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Koval Oxana , Kriukova, Ekaterina

In general, the following article attempts to showcase how literature reflects and interprets philosophical concepts using a rich arsenal of inherent expressive means. The personality and ideas of Martin Heidegger, one of the most influential thinkers of the 20th century, often became the subject of literary reflection. The focus of this article is the second phase of the philosopher’s life – from 1933, when he assumed the post of rector of the University of Freiburg, and until his death. The poets and writers involved here (E. Jelinek, E. Jandl, A. Kluge, B. Kenjeev, G. Grass, P. Celan, T. Bernhard, W. Abish) create a multidimensional and complex image of Heidegger in their works. The biographical and imaginative twists and turns of the legendary philosopher come to life under the magnifying glass of writer’s reflection, for which the boundary between reality and fiction remains suspended. This allows us to understand the nature and motives of the philosopher better than any documentary evidence or even the direct speech. The language of literature – derisive, caustic, grotesque – creates necessary counterbalance to philosophy, which, according to laws of genre, gravitates to mortal seriousness and thereby loses its critical attitude towards itself. Such a combination of literary imagination and metaphysical speculation turns out to be productive both for philosophy, which tests its ethical relevance in the poetic dimension, and for literature, which turns into a space of authentic existential questions. The fiction not only reveals inconsistencies in Heidegger’s train of thought but offers its own unconventional arguments to cope with those inconsistencies.

Keywords: Heidegger; literary character; fiction; philosophy; narrative; intertext.

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Skorobogatskij, Vjacheslav , Skorobogatskaja, Natalja

The article deals with the historical and cultural context of the Soviet phenomenon. With the unprecedented frequency of the use of the term “the Soviet”, the phenomenon designated by it remains a “white spot” for social science. The author proceeds from the assumption that the possibility of its theoretical study is due not so much to the choice of methodological tools (this is an important matter, but still a derivative), but to a change in the perspective in which we put this phenomenon in front of us as a subject of study. We do not talk about changes in point of view or approach, not about changes in worldview or methodological plan, but about entering the field of meta-methodology, where various factors are intricately combined – cultural, historical, institutional, political, ethical, etc. At the same time, the focus of the study is shifted from the cognizable object to the cognitive capabilities of the subject, transferred from “what?” to “how?”. This area or infrastructure of theoretical research is a set of theoretical and social apriori, implicitly directing the way of thinking, its course and the way of interpreting the results. In the course of the study of the historical and cultural context of the Soviet phenomenon, the following results are obtained: The Soviet is presented as a special type of culture that combines the dimensions of locality and worldliness and as the Soviet continue to grow it degenerates into a project of world civilization. The birth of the Soviet is considered as one of the possible outcomes of modernization, the conditions of which prevailed during the historical turning point from “tradition” to “modernity”, and the specific combination of heterogeneous cultural strata in the space of Russian City during the industrialization. The Soviet is the existence of potestarity, an attribute inherent in the community matrix. The pursuit of power as a super-value constitutes the entelechy of the Soviet. The development of the Soviet culminates in the emergence of the cultural code, which determines the reproduction of the Soviet regardless of economic, social and political conditions, and the mass dissemination of revolutionary dialectical discourse. The architect of the Soviet is Stalin. Nevertheless, in the world of the Soviet Stalin is not a historical person, not a way of ruling, but a basic myth that defined and defines the boundaries and ways of transformation of the Russian society, even in the XXI century. The novelty of the proposed concept of the Soviet is associated with the justification of the leading role of cultural factors of its constitution and development in comparison with economic, social and political ones.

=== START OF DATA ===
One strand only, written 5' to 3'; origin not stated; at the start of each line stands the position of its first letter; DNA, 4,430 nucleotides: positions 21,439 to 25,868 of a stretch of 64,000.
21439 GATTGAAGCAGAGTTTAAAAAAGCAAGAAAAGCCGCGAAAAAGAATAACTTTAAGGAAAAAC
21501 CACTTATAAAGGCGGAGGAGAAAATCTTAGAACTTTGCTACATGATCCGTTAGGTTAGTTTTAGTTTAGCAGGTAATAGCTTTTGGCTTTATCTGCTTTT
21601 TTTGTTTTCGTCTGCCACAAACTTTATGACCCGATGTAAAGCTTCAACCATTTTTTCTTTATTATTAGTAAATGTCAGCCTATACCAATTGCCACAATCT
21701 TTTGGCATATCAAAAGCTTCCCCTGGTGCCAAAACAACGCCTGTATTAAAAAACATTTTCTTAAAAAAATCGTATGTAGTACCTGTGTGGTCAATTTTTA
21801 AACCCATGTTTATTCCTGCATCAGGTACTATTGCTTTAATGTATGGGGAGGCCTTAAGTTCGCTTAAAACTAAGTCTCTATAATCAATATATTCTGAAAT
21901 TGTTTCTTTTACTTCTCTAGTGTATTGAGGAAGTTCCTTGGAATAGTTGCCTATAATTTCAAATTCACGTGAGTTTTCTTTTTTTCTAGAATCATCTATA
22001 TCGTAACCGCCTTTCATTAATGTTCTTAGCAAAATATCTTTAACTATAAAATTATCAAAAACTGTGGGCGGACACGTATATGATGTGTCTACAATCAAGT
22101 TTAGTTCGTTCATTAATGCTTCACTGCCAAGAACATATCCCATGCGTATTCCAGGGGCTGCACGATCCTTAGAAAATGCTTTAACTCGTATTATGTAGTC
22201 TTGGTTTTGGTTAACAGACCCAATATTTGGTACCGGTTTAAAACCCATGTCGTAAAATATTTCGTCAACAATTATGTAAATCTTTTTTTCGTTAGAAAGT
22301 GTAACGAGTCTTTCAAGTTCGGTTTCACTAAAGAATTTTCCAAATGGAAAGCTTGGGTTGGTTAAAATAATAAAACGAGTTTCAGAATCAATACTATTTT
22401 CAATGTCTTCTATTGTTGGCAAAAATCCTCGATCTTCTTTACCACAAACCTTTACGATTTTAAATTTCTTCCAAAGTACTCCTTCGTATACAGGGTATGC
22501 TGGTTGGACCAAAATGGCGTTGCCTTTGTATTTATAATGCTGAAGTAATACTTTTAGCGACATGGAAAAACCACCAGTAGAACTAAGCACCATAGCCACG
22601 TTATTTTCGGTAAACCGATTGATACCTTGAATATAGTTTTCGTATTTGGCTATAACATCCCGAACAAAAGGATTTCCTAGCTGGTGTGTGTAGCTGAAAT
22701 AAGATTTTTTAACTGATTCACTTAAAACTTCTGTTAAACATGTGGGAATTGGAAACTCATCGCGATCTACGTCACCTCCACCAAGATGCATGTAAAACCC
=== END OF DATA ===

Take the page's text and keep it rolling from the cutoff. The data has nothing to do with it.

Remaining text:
Keywords: Soviet as a type of culture; communal matrix; revolutionary dialectical discourse; anti-capitalist attitude; power as entelechy of the Soviet; cultural code of the Soviet; corporate beginning in life of society and state.

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